AT&T Hackathon to Create Mobile Apps That Help Relieve Autism

At a two-day hackathon, developers will use AT&T's mobile-health platform to create apps that aid children with autism.

AT&T and Autism Speaks plan to hold a hackathon to encourage developers to build apps that help autistic people and raise awareness for the condition.

Participants at the hackathon, to be held on April 12-13, will use APIs from AT&T's mobile platform to develop apps based on ideas crowd-sourced on the Facebook page of Autism Speaks, an organization that funds research for autism and advocates for the needs of patients and families. Developers will also use back-end tools from and database services from NuoDB.

April is Autism Awareness Month. The neuro-developmental disorder is usually first observed in children under age 3. It impairs learning as well as social skills and often involves repetitive behavior.

Out of more than 230 ideas for apps, AT&T and Autism Speaks narrowed down the list to 40 finalists. The autism community then chose 12 winners. AT&T will award $20,000 in prizes to four winning teams able to create their apps at the hackathon. The first-place team will receive $10,000.

Apps are organized into "verbal," "nonverbal," "school-aged" and "adult" categories. One "verbal" category app idea, called "Bilingual Autism Feelings," would enable children on the autism spectrum to associate an image with a picture in English and Spanish. In the "nonverbal" category, the app "Noun Identification for Nonverbal Toddlers" would allow children to personalize their pictures and voice in a flash-card memory game.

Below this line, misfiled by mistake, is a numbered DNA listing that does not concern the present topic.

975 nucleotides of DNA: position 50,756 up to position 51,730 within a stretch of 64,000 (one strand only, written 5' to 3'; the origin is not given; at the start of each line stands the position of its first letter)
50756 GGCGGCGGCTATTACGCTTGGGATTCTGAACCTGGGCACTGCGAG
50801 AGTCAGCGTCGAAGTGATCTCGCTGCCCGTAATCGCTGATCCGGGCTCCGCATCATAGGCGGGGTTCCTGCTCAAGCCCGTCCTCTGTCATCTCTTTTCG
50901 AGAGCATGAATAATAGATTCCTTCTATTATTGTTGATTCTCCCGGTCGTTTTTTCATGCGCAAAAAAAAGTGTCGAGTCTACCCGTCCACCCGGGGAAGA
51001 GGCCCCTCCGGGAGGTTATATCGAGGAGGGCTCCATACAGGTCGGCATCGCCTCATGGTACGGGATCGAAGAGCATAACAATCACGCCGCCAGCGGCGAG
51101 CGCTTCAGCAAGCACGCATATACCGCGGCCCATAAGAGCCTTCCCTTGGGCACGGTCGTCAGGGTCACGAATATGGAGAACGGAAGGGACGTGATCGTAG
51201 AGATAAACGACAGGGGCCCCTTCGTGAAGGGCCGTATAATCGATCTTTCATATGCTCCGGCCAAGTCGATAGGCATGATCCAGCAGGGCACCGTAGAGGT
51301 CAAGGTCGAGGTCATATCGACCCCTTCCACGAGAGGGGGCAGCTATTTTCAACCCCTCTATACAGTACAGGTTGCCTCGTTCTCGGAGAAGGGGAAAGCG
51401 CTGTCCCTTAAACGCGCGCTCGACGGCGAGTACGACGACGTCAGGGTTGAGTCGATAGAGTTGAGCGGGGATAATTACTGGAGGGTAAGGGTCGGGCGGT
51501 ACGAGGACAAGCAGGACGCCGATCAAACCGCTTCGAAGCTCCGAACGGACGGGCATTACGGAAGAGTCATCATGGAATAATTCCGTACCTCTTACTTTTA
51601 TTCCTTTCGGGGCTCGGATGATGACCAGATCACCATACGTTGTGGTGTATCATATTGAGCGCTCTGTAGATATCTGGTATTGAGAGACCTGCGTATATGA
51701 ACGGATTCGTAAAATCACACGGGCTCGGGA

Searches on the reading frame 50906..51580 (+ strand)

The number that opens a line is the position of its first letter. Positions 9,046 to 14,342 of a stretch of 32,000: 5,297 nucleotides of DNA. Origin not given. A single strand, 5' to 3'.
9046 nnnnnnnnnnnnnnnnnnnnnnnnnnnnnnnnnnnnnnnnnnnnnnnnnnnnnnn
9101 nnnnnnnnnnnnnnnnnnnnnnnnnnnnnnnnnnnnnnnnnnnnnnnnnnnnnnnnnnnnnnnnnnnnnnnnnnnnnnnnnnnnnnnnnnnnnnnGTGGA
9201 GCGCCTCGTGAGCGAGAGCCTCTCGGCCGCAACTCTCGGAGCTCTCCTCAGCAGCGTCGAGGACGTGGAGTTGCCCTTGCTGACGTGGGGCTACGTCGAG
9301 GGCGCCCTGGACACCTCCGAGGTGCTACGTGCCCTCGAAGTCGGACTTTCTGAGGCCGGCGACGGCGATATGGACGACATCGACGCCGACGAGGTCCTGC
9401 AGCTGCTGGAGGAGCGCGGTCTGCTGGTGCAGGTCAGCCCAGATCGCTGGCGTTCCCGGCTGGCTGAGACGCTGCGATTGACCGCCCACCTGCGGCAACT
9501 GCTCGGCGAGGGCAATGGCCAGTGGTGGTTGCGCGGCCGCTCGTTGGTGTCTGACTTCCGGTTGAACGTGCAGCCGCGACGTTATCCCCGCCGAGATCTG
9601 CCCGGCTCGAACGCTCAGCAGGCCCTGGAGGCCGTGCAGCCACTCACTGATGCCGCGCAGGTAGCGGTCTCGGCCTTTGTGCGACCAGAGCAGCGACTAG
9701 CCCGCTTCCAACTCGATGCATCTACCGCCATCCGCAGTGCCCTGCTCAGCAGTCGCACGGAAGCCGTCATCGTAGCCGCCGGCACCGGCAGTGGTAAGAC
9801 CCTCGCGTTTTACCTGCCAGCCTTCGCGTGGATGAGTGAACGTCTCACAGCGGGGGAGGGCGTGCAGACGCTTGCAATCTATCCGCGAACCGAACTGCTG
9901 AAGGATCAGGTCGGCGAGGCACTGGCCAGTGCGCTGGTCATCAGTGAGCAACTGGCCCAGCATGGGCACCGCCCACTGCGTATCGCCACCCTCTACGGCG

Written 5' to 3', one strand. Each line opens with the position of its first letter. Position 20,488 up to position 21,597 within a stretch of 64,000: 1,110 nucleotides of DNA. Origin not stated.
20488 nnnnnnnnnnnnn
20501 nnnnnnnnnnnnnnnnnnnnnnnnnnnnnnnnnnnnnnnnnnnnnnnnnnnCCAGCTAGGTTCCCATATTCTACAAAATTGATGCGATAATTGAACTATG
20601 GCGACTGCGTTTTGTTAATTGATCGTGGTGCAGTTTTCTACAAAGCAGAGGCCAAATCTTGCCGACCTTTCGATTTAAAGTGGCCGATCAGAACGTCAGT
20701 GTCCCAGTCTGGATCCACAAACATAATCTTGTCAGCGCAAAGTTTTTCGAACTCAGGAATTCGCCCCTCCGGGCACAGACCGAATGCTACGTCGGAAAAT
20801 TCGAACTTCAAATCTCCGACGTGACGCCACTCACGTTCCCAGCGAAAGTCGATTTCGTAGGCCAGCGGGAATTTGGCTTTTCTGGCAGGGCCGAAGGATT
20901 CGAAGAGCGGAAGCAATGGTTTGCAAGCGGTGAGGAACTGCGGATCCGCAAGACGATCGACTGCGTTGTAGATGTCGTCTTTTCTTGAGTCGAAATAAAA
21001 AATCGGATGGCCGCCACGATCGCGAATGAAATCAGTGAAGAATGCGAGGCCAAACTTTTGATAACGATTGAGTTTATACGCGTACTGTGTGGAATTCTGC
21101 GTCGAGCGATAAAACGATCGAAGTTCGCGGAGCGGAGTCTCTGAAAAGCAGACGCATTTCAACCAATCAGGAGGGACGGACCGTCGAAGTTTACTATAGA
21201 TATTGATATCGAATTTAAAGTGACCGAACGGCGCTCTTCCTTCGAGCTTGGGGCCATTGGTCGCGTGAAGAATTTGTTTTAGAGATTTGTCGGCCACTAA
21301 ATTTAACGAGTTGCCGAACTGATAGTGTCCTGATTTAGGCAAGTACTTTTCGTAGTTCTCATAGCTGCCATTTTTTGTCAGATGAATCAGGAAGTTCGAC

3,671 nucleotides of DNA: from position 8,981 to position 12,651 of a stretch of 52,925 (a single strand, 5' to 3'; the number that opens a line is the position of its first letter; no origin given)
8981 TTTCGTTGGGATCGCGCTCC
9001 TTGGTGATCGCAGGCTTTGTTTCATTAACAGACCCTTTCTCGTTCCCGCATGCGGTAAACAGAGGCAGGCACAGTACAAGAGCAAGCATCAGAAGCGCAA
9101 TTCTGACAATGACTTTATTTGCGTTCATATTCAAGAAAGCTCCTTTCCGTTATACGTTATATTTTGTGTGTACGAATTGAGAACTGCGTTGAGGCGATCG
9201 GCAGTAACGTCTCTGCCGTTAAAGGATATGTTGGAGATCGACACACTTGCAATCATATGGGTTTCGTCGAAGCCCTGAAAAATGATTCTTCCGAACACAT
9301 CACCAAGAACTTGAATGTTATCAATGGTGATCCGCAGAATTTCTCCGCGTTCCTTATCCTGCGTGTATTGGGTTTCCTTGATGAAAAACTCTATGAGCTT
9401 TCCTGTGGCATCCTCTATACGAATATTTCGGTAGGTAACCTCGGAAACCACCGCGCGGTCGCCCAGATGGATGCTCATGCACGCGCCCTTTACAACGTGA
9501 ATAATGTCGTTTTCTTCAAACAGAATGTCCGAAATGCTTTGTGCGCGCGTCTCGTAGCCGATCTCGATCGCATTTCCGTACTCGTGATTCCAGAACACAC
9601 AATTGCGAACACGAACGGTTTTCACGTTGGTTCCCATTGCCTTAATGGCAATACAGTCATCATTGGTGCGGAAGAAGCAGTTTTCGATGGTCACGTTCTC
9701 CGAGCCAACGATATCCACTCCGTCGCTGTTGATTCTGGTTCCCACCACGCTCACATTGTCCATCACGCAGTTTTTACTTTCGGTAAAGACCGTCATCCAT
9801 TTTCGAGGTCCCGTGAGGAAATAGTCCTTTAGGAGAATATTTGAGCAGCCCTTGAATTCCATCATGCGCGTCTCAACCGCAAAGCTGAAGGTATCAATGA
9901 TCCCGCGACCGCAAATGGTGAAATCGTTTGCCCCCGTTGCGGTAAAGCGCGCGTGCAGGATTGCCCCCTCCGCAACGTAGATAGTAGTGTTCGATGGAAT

A "school-age" app idea involves helping children recover from sensory overload through calming scenes, and a reminder app idea, "Independence Maker," for the "adult" category, involves associating pictures, notes or contact information to a task.

"Due to the growing popularity of apps for individuals and families touched by autism, Autism Speaks is actively seeking fresh ideas and helpful products to better meet the needs of our community," Dr. Andy Shih, Autism Speaks senior vice president for scientific affairs, wrote in an email to eWEEK.

A panel of judges from AT&T and Autism Speaks will pick the winning apps.

Autism Speaks previously conducted hackathons with Hewlett-Packard and Microsoft's Bing group, Shih noted.

Although it doesn't require "rigorous scientific support," an app suitable for autistic children should incorporate research that enables it to be effective, according to Shih. The app should also enable customization for individual users, he said.

"The families deserve the best information possible to make the most informed health and technology decisions for their children," Shih said.

Although AT&T has held hackathons before, it's added crowd-sourcing for this latest one, the company reported.

The apps developed at the hackathon could help improve the basic communication skills of autistic kids and allow them to be a more active part of their communities, Dr. Geeta Nayyar, AT&T's chief medical information officer, told eWEEK.

"When it comes to autistic children, one of the hardest things is communication skills, and certainly developmentally, being part of a social network, being a part of their peers, being independent and being able to grow into their own. So I think one of the opportunities of mobile technology is to be 'mobile,'" Nayyar said. "The opportunity with mobile technologies is to give [autistic kids] a way to express themselves and their emotions with those around them," which will reduce frustration for parents and children, Nayyar said.

By having parents and autistic children present, developers will get an idea of how the apps will aid the social skills of kids, she added.

"The idea is that we're basically helping autistic kids to better manage the social part of the disease," Nayyar said. "The social aspects are just as important as treating the disease."